A fine solo outing from Tristan Hall.
Tristan Hall’s Veilwraith sets itself up for success with me right out of the box. It’s got that striking greyscale only Black Metal art style that I love and it has a slightly pretentious dark fantasy setting about memories, souls, fate, and corruption. I’m here for that too. It’s also a solo game with easy setup, straightforward rules, a brisk playtime, and some cool, fairly original mechanisms. Right in my current board gaming wheelhouse. So the first time I sessioned it I was shocked at how much I didn’t like it. It felt way too easy, I blew through the first couple of Vignettes (lesser games might call them “scenarios” and was like welp, that’s all there is to it then. I was ready to actually use the dreaded “B” word to describe its mechanical failure.
I went back and re-read the rules and realized I had done something totally wrong. I was amassing huge amounts of power rather than spending it. So I went back and tried it again correctly and it was like “aha, so there’s the game.” Unlike far too many content creators that get rules wrong in a rush to cover it and move on to the next release, my due diligence was rewarded with a compelling game that I’ve found myself returning to often in the time that I’ve had it, enjoying the light campaign elements that add just enough persistence and continuity to keep me interested in pursuing the next Vignette.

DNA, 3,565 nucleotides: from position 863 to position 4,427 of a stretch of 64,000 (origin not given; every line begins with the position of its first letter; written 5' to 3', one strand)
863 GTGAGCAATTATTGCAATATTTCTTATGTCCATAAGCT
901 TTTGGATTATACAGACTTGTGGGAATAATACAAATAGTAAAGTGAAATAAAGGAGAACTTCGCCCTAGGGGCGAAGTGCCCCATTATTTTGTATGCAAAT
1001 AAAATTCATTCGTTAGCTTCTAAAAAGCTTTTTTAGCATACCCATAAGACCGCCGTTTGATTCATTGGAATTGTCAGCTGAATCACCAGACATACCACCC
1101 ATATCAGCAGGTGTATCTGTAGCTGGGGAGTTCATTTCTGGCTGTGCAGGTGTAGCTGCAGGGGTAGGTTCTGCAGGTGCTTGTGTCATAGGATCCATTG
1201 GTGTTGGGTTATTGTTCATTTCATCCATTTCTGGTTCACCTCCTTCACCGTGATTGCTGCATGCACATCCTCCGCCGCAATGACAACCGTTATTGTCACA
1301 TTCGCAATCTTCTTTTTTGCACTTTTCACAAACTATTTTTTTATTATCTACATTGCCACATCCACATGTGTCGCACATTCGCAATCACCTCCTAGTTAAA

The goal of each Vignette is to collect five Keys, which as a Veilwraith you have a vested interested in because these are functionally Memories with which you can restore light, life (and color) to this kind of spiritual post-apocalypse. Of course there is opposition – the Deja and the Anima are your foes, and you’ve got to Fight, Influence, and Explore your way through them with the help of your Memories to find these keys and unlock a Portal that will allow you to escape the Vignette. Tarry too long and the Archfiend appears and the game ends. If you are campaigning, this means you lose one of five Silver Ribbons and are thus one step closer to having your connection to the world broken.